Folk ballad collector John Jacob Niles once complained that non-Appalachian musicians who try to sing Appalachian ballads are often so uncomfortable with the modal tunes that they feel compelled to change the entire tune, change the tune of the last line, or repeat the last line with a different tune so they can end on a note that sounds right to them. According to Niles, someone once asked his father why so many Appalachian songs end on the "wrong note." He said, basically, "We sing until the song is over, and then we stop."
Niles' Ballad Book contains songs in several modes, transcribed just as he learned them from people a generation or two older than him, back in the early 1900s. The book contains tips for playing them on Appalachian dulcimer.
As you can see in the book cover, the dulcimer Niles built for himself was huge, but he still played it as a dulcimer, with his left hand coming over the top of the neck to fret the melody strings.
In case you wondered, playing in different modes can require retuning, but with only 3-4 strings, that might not be as big a problem as you might think.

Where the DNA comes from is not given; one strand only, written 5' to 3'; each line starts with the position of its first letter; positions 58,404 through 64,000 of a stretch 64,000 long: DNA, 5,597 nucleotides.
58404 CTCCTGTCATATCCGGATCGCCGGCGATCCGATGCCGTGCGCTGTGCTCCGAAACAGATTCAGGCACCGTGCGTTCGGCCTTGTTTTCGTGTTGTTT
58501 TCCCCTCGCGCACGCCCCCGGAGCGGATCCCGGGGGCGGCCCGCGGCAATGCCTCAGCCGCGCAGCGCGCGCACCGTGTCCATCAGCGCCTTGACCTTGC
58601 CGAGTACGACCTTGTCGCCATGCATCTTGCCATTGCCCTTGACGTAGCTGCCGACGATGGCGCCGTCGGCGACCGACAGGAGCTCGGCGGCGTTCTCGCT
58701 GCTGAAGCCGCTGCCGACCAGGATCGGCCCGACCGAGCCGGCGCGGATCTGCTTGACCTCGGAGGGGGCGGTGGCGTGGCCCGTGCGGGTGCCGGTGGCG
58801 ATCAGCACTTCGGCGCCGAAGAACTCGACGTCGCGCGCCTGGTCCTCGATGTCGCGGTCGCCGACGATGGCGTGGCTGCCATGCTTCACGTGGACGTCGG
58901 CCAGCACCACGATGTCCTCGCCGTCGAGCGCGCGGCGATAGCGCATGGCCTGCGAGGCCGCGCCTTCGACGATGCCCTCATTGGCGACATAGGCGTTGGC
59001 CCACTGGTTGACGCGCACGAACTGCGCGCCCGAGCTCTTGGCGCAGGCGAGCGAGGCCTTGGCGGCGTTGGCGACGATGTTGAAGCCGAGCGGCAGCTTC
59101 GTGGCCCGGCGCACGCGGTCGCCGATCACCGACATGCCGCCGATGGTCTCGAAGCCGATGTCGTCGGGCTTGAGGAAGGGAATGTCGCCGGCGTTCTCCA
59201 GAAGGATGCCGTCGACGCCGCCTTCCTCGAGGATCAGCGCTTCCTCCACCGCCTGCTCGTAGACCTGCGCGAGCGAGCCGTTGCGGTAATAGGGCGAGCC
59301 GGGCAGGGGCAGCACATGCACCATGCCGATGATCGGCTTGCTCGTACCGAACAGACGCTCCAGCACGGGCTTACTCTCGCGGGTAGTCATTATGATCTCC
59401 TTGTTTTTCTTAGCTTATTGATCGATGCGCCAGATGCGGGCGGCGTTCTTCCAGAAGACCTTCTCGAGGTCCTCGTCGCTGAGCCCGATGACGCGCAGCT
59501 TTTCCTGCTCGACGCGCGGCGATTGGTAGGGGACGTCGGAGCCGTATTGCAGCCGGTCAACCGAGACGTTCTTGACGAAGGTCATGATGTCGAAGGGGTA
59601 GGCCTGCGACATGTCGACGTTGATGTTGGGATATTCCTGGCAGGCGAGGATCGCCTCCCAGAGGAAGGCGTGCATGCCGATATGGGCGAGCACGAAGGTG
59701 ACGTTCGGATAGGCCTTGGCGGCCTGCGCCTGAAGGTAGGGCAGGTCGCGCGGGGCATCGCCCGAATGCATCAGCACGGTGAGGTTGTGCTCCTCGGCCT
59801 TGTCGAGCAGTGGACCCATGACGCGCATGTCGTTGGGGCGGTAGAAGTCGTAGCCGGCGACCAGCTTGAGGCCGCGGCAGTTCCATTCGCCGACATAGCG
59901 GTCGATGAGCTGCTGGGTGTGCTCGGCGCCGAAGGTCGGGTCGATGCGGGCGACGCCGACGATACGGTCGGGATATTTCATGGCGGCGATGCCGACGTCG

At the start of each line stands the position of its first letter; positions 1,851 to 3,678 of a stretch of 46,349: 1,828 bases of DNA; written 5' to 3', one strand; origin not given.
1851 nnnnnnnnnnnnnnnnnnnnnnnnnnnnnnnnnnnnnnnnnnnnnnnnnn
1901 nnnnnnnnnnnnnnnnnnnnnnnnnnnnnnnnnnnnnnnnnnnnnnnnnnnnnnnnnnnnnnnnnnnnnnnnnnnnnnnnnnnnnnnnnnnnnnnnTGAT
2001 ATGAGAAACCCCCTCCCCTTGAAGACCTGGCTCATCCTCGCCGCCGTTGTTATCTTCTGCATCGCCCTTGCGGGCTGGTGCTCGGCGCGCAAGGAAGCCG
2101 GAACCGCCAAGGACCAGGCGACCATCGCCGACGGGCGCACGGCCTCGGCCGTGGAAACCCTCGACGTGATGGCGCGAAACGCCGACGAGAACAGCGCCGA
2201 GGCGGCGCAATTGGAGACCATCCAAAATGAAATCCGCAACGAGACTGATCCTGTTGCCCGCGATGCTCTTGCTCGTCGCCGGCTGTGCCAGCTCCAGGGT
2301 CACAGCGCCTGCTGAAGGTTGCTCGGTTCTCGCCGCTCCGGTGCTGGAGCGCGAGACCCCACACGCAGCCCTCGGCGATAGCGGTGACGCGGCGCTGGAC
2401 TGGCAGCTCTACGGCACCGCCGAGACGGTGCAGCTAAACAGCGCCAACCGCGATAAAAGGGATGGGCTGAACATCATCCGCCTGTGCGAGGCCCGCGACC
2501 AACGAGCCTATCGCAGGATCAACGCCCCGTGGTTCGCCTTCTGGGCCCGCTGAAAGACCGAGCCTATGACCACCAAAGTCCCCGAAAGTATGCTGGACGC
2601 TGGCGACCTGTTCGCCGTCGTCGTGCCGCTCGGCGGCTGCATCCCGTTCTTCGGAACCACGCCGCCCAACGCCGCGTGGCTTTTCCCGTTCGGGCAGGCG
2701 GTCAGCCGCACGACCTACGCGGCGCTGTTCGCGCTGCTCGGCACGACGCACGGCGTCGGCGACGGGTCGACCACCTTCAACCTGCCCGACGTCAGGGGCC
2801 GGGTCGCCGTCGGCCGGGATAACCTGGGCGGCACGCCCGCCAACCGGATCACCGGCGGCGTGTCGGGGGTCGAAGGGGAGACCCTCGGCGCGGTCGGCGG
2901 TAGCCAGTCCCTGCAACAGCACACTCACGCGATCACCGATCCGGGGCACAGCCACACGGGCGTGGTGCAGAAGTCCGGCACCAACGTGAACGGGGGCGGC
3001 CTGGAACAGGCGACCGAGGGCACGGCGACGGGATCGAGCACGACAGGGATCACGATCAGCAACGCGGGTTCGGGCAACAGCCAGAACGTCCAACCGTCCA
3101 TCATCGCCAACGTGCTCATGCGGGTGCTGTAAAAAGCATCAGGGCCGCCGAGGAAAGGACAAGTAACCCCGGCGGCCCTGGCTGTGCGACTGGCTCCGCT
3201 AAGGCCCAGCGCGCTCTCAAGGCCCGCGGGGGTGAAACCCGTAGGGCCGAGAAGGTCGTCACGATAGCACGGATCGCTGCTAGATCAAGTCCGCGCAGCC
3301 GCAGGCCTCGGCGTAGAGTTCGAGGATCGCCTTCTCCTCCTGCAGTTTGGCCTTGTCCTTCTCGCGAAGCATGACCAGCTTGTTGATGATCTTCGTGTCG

You may not be interested in doing songs that your audience doesn't understand, but a hundred and two-hundred years ago, dulcimers served musicians and audiences who did understand that music.
Coming to General Attention - In the early 1900s, folks music researchers like John Lomax began collecting as many of old folk songs as they could, often traveling to isolated places with their own musical traditions. John Jacob Niles, who was born in Kentucky, was both a source and a researcher in his own right.
Niles' work received some attention during the early stages of the mid-1900s "Folk Revival." Folks were looking for authentic songs and sounds, and you didn't get much more authentic than Niles.
But the Appalachian dulcimer became far better known when folk music researchers like Alan Lomax (son of John) became acquainted with Jean Ritchie. Jean was a singer steeped in the centuries-old musical traditions of Kentucky's Cumberland mountains. She had learned to play her father's dulcimer as a small child.
Though the dulcimer was not central to her music when she first met and performed with popular Folk musicians at the time, Folk music fans craved to hear more of her dulcimer. Eventually the Appalachian dulcimer became a hallmark of her music performances and recordings. She wrote extensively about learning and building dulcimers. With her husband, photographer George Pickow, she built hundreds for sale.
Ritchie's long out-of-print Oak publication Dulcimer People included instructions for building your own dulcimer. Of course, by its publication in 1975, most folks had figured it out.